our house is foreclosed and was sold out for the amount lesser than what we owed are we still liable to pay the diffrence?
1 Answer from Attorneys
Generally, yes, but there are cases in which lenders do not take a deficiency judgment. You will need to examine the court file or have an attorney do so.
For many, if there is a deficiency, it means filing bankruptcy to eliminate the debt and get a fresh start. The scope of this space does not afford an opportunity to assess the situation and advise you. I recommend you assemble for legal consultation: (1) your income information for April 2013 through the present, including wages and unemployment during that period; (2) all your bills (copies neatly assembled, back pages included); (3) last four years’ tax returns; (4) a credit report (use www.annualcreditreport.com to obtain free report if not requested in last year); and (5) other information that may apply, such as copies of lawsuits. Call at your earliest convenience to afford the most opportunity in which to be advised about your best course. You are not required to use an attorney in your area.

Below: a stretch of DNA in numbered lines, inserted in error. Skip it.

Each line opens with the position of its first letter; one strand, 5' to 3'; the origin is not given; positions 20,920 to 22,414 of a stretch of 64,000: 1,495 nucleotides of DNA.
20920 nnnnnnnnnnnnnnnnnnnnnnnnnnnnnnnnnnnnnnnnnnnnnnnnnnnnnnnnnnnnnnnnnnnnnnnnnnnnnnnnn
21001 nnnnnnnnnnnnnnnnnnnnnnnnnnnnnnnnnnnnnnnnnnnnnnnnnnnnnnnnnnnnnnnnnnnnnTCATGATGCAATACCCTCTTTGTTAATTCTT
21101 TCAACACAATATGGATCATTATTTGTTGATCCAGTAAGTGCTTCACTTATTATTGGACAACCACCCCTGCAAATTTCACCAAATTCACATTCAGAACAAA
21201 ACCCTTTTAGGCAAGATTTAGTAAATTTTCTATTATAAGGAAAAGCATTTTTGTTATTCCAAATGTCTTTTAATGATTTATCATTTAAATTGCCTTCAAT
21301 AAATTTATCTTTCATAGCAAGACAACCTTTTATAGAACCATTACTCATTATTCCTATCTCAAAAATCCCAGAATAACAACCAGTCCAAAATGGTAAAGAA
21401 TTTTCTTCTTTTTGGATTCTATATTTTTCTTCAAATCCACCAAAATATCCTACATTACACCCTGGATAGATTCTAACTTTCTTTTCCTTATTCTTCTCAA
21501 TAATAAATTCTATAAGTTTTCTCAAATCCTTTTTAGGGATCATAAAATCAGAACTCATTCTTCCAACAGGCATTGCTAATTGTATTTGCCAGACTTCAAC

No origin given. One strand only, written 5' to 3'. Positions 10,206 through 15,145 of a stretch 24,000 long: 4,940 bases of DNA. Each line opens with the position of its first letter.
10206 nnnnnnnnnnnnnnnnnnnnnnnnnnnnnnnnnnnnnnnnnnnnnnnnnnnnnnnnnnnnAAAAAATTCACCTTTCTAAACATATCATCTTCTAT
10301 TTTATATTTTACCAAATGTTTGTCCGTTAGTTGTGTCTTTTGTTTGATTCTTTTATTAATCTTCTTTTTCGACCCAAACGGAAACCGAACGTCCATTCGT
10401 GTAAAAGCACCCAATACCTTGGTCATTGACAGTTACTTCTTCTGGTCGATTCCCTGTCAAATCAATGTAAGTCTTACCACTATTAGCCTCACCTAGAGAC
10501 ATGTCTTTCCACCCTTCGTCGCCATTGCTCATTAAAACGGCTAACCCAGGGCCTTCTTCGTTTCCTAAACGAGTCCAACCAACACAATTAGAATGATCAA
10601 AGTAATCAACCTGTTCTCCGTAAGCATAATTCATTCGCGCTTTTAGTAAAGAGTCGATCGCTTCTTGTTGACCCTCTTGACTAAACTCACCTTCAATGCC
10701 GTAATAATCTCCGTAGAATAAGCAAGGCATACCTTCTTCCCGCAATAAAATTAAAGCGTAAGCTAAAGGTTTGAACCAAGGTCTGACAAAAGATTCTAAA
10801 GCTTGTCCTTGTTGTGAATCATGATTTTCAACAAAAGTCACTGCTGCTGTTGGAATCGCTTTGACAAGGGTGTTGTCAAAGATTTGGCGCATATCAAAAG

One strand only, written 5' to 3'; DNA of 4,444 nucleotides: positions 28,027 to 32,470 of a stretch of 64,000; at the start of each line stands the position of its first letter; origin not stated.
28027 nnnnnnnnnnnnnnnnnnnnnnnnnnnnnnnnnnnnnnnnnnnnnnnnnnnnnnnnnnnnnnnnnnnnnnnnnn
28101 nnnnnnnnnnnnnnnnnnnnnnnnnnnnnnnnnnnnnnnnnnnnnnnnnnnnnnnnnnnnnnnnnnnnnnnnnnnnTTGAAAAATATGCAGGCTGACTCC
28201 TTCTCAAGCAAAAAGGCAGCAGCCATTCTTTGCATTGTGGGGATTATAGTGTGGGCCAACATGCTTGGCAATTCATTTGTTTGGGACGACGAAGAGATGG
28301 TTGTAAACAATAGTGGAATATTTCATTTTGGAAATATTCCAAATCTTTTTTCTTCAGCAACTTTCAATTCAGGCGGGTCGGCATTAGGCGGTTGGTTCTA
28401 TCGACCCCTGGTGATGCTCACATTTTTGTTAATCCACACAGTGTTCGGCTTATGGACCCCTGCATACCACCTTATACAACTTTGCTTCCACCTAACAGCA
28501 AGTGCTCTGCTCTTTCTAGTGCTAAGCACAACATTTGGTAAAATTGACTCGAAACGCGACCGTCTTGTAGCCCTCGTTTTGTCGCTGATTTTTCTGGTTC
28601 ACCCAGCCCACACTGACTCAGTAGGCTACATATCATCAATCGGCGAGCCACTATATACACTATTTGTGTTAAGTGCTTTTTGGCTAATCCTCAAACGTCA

Please do not dismiss the bankruptcy idea now without exploring it, only to find yourself having to go that route months or years later after having tapped into all your assets. In particular, avoid borrowing against retirement accounts, life insurance, etc.
I do not recommend filing bankruptcy on your own. There are too many complex issues. I have seen several posts on this site for debtors who filed on their own and are seeking counsel concerning complications. Most of them will have a hard time finding an attorney to get involved to unwind the mess without the attorney charging several times what would originally have been paid.